Catheleni: My husband also thinks it's strange that so many things are my "favorite". He says it dilutes the term, and I think he has a point, but that's how I really feel. I love my dog more than I could possibly love any other dog . . . except how much I loved my childhood dog or my old dog, at which point I loved them more than I could possibly love any other dog. That's just how it goes. I hope the post-positive-OPK fun times went well for you! I'm an over-researcher (although I think ShannonO did me one better this time. Yay!). I really like to read about how things work and what probabilities are for different outcomes and I have a pretty good brain for remembering roughly what I've read. And I go look it up if I'm unsure of the exact numbers. I think the vast majority of the time that someone gets a positive OPK they do actually ovulate. Once in a while, though (assuming I remember correctly), you get a positive OPK because you release LH, but then something stops you from ovulating, like a major stress/illness or something. Then it might be delayed and you might end up O-ing later (after another positive OPK). Ovulation pain, for me, feels like maybe pulling, or like a bubble, or like twinging near my ovary - just an inch or two inside of the point of my pelvic bone. The first time I felt it I was about 14 and at a friend's house, and it was her dad who told me what it probably was - I am really hard to embarrass, but that did the trick for sure. So I've always remembered. That, and I get O pains most months. I hope your cat is feeling better!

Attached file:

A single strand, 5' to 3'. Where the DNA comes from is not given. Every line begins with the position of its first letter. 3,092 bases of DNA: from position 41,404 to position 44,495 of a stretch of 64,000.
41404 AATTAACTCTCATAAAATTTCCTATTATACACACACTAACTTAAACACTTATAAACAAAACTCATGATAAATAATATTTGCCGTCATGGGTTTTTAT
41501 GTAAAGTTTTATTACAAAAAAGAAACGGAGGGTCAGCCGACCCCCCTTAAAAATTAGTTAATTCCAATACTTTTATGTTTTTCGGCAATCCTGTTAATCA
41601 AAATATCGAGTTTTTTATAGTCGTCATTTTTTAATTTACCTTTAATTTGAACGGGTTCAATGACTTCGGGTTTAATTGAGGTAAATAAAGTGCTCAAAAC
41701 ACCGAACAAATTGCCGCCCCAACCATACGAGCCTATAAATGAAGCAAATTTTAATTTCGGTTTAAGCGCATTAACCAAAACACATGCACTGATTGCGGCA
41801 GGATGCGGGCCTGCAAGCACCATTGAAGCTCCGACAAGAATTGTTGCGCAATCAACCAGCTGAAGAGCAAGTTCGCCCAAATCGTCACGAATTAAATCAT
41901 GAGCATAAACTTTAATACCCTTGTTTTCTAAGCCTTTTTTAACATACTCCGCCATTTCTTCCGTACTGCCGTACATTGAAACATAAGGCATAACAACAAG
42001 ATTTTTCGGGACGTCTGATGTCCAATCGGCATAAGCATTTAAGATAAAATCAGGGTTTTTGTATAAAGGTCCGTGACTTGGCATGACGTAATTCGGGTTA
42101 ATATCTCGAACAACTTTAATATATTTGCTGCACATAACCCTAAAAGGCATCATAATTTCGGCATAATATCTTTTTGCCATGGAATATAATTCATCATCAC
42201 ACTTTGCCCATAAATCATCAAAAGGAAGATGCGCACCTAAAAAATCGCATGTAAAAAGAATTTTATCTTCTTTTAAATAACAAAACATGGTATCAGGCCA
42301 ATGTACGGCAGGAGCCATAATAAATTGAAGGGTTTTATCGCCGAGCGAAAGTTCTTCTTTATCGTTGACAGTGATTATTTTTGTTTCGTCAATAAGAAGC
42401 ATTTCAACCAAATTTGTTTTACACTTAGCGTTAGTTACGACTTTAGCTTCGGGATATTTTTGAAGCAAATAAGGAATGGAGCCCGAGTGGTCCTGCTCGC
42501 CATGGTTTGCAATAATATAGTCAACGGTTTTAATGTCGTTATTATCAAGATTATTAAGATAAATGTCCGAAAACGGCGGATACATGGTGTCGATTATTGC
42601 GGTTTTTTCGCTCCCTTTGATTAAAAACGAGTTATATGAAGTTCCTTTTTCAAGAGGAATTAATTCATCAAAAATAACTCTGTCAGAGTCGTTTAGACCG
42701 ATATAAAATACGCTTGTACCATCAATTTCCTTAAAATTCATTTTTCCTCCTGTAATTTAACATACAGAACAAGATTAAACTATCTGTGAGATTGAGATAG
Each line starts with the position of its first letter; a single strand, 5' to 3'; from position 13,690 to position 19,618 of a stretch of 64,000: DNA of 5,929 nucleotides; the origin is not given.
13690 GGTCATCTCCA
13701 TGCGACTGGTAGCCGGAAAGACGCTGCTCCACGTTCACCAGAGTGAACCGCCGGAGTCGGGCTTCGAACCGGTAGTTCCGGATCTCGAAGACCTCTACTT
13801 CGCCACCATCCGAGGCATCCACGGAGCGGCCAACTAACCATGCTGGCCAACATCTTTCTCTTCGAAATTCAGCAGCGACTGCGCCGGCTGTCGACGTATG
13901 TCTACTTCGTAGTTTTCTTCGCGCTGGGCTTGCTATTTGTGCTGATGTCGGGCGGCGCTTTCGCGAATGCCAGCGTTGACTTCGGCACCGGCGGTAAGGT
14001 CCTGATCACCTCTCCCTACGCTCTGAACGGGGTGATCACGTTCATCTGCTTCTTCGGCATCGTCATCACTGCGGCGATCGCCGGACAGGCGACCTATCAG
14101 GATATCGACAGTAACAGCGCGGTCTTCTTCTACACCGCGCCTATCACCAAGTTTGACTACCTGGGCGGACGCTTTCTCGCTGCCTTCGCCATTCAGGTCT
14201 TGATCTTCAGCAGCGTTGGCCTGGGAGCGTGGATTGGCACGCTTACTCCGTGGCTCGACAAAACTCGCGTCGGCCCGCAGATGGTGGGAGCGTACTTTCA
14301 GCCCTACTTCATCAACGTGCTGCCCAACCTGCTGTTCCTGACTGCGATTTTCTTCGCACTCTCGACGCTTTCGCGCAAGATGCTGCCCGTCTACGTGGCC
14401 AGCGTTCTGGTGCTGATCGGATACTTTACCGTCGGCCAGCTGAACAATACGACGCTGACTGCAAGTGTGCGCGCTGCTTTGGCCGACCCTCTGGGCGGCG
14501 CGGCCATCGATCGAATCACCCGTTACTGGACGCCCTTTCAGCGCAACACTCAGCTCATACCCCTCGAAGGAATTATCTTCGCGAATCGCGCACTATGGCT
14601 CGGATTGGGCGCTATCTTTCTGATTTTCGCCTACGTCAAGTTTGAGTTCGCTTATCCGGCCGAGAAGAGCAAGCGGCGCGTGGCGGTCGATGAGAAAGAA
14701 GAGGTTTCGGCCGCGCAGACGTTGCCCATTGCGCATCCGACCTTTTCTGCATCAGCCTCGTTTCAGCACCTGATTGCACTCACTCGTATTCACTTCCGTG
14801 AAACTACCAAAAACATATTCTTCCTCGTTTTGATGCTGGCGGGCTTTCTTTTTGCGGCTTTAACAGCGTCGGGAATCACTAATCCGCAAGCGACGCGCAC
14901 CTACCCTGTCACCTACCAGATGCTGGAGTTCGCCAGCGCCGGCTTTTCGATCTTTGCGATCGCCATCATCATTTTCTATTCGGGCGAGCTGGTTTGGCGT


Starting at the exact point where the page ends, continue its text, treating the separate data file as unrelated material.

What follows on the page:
Val: Thanks for your positivity. I actually DO want it to be a positive sign, but I really can't believe that for fear I'll get burned again. Sure was a heck of a dip! That's the only time I've ever had a temperature below the coverline in my 2ww. Time will tell, I guess. As to the trouble focusing, I think it's pretty natural to have a hard time focusing on work for as many hours a week as we are expected to . . . unless the work is very variable. And I've found that sometimes people who work at the office tend to spend a lot of time chatting, walking to and from their coffee breaks, and not working all that hard even when they are at their desks. Not to say that that's great behaviour (if everyone did it, nothing much would get done, and it's unfair to the harder workers), but as long as you don't do that every day that you work from home, I imagine you're still keeping up with the other people you work with. I think this because you mentioned it, which means you're aware of it, which means you have a work ethic!